THE CAUSES OF SKIN & NAIL FUNGUS
We will take a deep dive into fungus information, its causes, prevention and protocols.
Photo of what skin fungus looks like under a microscope.
WHAT IS FUNGUS?
fun·gus - noun (plural fungi or funguses)
Any of a group of spore-producing organisms feeding on organic matter, including molds, yeast, mushrooms and toadstools. Fungi perform an essential role in the decomposition of organic matter and have fundamental roles in nutrient cycling and exchange in the environment. (Spore: a small, usually single cell, reproduction unit.)
There are millions of different kinds of fungi, but the ones that feed off of human skin and nails are what we are focusing on here.
Fungus can occur as infections of the feet, finger and toenails. It can appear on the arms, legs, trunk of the body, the groin area, the palms of the hands, the scalp and hair, or on the face. Basically all fitting under the descriptions of skin or nail fungus.
These are some of the symptoms of skin or nail fungus:
Flat, red skin rashes
Cracking, rotting or discolored fingernails or toenails
WHAT CAUSES SKIN OR NAIL FUNGUS ?
Skin or nail fungus is very contagious and can be spread through direct and indirect contact. The disease may spread to others directly when they touch the infection. People can contract the disease indirectly by coming into contact with contaminated items (clothes, towels, etc.) or surfaces (such as bathroom, shower, or locker room floors). The fungi that cause athlete's foot can easily spread to one's environment. Fungi rub off of fingers and bare feet, but also travel on the dead skin cells that continually fall off the body. Athlete's foot fungi and infested skin particles and flakes may spread to socks, shoes, clothes, other people, pets (via petting), bed sheets, bathtubs, showers, sinks, counters, towels, rugs, floors, and carpets.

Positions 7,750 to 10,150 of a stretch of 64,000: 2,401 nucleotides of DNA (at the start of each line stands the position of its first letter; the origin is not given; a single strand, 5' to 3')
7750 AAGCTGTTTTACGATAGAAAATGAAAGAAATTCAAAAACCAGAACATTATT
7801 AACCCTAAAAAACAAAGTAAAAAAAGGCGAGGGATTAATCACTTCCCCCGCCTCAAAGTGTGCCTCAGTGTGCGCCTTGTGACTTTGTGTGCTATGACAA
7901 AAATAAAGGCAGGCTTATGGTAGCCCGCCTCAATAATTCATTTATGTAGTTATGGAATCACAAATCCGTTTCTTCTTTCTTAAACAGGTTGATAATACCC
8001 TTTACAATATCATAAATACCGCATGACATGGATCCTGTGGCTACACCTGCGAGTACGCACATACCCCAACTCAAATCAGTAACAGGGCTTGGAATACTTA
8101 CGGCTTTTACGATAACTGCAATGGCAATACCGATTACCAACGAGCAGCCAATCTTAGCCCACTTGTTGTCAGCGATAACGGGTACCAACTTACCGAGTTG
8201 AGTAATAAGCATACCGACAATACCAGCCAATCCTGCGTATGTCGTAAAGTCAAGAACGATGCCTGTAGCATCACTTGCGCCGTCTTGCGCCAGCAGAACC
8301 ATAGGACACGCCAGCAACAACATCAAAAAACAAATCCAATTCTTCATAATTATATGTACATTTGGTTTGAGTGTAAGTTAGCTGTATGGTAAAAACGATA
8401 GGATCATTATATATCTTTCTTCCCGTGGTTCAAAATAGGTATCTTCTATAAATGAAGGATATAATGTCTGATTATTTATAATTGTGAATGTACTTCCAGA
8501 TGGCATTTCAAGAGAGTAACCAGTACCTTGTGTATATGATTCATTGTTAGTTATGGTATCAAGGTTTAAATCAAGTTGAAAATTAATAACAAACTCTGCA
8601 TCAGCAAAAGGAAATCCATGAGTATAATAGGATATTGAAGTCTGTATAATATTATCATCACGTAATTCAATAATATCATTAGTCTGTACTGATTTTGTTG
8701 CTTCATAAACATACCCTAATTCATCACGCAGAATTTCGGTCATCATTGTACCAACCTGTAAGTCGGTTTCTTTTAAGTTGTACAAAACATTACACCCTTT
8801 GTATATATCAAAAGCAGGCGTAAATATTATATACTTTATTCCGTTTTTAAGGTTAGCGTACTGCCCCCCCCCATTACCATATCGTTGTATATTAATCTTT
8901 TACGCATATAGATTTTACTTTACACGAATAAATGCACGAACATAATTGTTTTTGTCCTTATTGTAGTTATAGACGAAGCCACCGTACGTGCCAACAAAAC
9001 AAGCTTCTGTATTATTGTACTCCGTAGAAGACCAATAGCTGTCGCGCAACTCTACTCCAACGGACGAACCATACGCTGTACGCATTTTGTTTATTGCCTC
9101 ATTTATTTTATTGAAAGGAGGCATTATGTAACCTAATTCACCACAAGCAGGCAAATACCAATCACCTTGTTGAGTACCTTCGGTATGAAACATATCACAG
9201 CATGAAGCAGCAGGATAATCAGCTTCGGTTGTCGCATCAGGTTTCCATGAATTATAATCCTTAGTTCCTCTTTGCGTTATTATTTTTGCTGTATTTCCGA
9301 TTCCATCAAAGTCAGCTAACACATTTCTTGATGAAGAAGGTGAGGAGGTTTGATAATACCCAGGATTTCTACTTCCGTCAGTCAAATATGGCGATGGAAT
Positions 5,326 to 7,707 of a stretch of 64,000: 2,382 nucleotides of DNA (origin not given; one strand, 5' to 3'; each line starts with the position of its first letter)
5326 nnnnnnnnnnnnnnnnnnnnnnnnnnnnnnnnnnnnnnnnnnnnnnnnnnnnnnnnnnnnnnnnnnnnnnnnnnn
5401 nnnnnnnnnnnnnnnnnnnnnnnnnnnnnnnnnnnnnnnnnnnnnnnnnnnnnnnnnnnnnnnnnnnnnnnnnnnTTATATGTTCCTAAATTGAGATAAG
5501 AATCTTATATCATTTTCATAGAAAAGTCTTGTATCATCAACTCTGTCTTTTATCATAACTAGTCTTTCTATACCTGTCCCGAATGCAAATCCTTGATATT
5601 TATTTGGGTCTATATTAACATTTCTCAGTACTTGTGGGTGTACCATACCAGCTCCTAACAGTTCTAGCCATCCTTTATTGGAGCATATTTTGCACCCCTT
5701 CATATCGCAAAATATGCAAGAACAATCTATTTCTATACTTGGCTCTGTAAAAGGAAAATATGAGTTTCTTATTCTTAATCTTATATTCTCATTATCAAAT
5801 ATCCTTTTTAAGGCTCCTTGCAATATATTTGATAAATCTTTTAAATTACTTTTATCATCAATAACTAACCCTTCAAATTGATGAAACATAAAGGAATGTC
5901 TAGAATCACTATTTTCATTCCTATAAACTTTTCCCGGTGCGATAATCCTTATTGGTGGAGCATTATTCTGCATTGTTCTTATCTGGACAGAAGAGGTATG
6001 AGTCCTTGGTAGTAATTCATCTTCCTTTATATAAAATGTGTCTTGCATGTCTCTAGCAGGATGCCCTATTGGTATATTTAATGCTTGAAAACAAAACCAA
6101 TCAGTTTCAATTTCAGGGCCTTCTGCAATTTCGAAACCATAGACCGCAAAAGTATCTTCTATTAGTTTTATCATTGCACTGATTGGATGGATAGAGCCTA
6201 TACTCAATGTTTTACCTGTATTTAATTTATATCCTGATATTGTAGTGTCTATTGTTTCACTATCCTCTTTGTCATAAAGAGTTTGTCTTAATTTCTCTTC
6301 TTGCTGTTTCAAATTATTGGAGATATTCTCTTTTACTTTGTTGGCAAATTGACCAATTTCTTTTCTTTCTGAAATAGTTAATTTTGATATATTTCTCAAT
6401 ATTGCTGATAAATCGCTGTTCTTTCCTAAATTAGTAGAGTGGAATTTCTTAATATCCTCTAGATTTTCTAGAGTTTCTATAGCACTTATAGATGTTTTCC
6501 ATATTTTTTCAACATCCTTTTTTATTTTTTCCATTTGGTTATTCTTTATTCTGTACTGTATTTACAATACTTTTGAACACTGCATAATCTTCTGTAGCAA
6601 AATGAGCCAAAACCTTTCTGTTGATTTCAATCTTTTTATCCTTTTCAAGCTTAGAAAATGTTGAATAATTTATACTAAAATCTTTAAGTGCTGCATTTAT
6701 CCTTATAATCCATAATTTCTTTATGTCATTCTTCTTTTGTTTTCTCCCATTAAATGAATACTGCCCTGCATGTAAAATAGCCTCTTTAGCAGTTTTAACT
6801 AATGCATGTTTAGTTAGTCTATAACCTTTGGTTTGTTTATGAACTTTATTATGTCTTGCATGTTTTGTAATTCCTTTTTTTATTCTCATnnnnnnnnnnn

When the fungus has spread to pets, it can subsequently spread to the hands and fingers of people who pet them. If a pet frequently gnaws upon itself, it might not be fleas it is reacting to, it may be the insatiable itch of skin fungus.
People with diabetes or weakened immune systems are more susceptible to the disease. HIV/AIDS hampers the immune system and increases the risk of acquiring athlete's foot.
The fungi (molds) that cause athlete's foot require warmth and moisture to survive and grow. There is an increased risk of infection with exposure to warm, moist environments (e.g., occlusive footwear—shoes or boots that enclose the feet) and in shared humid environments such as communal showers, shared pools, and treatment tubs.
HOW TO PREVENT SKIN & NAIL FUNGUS
There are several hygiene measures that can prevent skin and nail fungus infections and reduce recurrence. Some of these include: keeping the feet dry; clipping toenails short; using a separate nail clipper for infected toes or fingernails; wearing socks made from well-ventilated cotton, or synthetic moisture wicking materials (that soak moisture away from the skin to help keep it dry); avoiding tight-fitting clothing or footwear; changing socks frequently; and wearing sandals while walking through communal areas such as gym showers and locker rooms. Recurrence of athlete's foot can be prevented with the use of anti-fungal powder on the feet.
The fungi (molds) that cause athlete's foot require warmth and moisture to survive and grow. There is an increased risk of infection with exposure to warm, moist environments (e.g., occlusive footwear—shoes or boots that enclose the feet) and in shared humid environments such as communal showers, shared pools, and treatment tubs. Chorine bleach is a disinfectant and a common household cleaner that kills mold. Cleaning surfaces with a chlorine bleach solution prevents the disease from spreading from subsequent contact. Cleaning bathtubs, showers, bathroom floors, sinks, and counters with bleach helps prevent the spread of the disease, including re-infection.
Keeping socks and shoes clean (using bleach in the wash) is one way to prevent fungi from taking hold and spreading. Avoiding the sharing of boots and shoes is another way to prevent transmission. Athlete's foot can be transmitted by sharing footwear with an infected person. Hand-me-downs and purchasing used shoes are other forms of shoe-sharing. Not sharing also applies to towels, because, though less common, fungi can be passed along on towels, especially damp ones.
Dr. Cole's Support Team